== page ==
• Mr. Graham, former interim liberal leader & liberal defense minister when Canada was sent into afghanistan, has admitted recently in the news that the detainee arrangement was flawed from the start & praised the present gov't for having the wisdom to amend it.

            So Graham is publicly admitting that it was liberals who put the 'flawed agreement' into place, therefore the problem lies with the liberals.

          • I'm not suggesting that it doesn't lie there. But it doesn't stop there either. Unless Harper and MacKay have damn good reasons why they didn't work to change it as soon as they knew about it.. and from what we're hearing that would have been as soon as they were elected.. then they are also culpable.

            And thanks. Graham was one I missed. At least he had the cojones to admit it.

          • OK, so we agree that Chretien and Layton and Bill Graham should be indicted and tried at the Hague for war crimes.

            But what about Michaelle Jean? As commander in chief of the Canadian Forces she is ultimately responsible for any war crimes committed. It wasn't low level colonels who were executed after the Nuremburg trials, it was the highest ranking commanders, so we have precedent.

          • It was the highest ranking commanders who had involvement. I don't think the GG had any real involvement with this affair other than being the titular head of our armed forces, and if you're going there, you might as well continue on up the chain to the Queen and God.

            However.. if you've got some sort of substantive evidence that she knew what was going on and let it go on anyway, then by all means bring that forward. For me the bottom line is that any Canadian that enabled and condoned probable torture.. of anybody.. should have to defend themselves against War Crimes charges.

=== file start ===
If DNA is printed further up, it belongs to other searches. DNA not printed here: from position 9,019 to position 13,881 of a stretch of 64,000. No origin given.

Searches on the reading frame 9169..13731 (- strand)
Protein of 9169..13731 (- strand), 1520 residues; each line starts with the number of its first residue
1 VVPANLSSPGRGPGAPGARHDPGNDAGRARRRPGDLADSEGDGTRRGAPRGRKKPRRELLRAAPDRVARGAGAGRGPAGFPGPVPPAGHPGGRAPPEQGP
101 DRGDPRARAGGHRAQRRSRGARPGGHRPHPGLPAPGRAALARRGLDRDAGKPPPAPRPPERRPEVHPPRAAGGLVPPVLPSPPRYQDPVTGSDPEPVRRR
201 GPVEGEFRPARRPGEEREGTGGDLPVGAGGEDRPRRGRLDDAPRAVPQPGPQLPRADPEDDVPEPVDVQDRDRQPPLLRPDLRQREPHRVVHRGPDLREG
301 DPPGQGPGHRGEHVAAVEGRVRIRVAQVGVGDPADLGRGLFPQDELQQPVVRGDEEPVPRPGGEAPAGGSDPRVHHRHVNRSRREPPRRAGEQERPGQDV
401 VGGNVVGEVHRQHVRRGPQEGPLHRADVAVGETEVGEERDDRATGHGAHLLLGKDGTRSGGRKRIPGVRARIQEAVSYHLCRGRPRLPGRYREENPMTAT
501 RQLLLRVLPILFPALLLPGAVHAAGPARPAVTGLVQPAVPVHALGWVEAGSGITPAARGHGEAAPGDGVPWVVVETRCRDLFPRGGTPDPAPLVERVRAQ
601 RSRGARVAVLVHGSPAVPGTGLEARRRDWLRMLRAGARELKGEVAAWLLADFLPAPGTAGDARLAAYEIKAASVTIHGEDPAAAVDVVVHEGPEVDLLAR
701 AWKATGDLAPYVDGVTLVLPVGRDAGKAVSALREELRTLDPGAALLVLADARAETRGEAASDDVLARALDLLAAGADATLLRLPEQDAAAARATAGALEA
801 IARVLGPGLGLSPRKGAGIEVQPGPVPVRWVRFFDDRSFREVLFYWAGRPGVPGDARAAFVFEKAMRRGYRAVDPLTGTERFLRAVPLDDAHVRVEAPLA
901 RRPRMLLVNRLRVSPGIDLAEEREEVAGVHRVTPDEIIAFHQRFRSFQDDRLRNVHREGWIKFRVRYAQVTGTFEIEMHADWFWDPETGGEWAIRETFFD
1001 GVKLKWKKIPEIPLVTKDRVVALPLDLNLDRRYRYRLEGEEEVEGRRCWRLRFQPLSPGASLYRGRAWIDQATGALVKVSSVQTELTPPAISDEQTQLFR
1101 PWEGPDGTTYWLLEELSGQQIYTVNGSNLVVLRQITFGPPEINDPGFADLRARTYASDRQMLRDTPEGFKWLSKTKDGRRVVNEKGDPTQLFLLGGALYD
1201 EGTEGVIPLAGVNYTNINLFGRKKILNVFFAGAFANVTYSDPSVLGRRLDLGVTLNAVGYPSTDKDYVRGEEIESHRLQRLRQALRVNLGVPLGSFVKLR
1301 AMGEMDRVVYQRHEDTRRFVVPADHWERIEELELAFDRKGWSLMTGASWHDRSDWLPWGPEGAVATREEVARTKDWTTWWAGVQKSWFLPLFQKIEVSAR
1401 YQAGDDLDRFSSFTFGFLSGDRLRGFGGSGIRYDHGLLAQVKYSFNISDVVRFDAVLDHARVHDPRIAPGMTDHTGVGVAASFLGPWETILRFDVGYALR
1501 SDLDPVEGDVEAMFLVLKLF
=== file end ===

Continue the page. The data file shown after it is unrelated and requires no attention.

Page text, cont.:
• You're correct. We can only blame him for trying to subvert the supremacy of Parliament.

  4. Lawyers will tell you that there are different shades of truth.
    While I may not buy into that argument, I do get the impression that Peter MacKay can be a pretty shady character at times.

  5. You can stop the beating now. The horse is dead. You'll be directed to the next one shortly.

  6. Spin meister McKay is at it again…

  7. nice work Mr. Wherry.

  8. Thanks for that Aaron. It is just amazing to me how you can clearly lay it out, painstakingly show the connection of every dot so there is no mistaking it, and Conservative supporters still argue against it. Telling, though, that they had nothing to rebut the substance of your post.

    • That is because Aaron and his minions have accused, tried, convicted and executed everyone that they see fit in their modern day Spanish Inquisition. No sense beating your head against the brick wall.

  9. .. one might wonder whether Mr. MacKay understands ..

    He doesn't.

    Like so many of his colleagues, he reads talking points and he writes talking points.

  10. How come there's no mention of Bill Graham's testimony? If it had been a former Conservative Minister of Defense who said what Mr. Graham said, there would be articles after articles on him breaking the Geneve Convention, he should be sent to the Hague, etc., etc.

    But since he is Liberal… absolute silence.

    Double standard, anybody?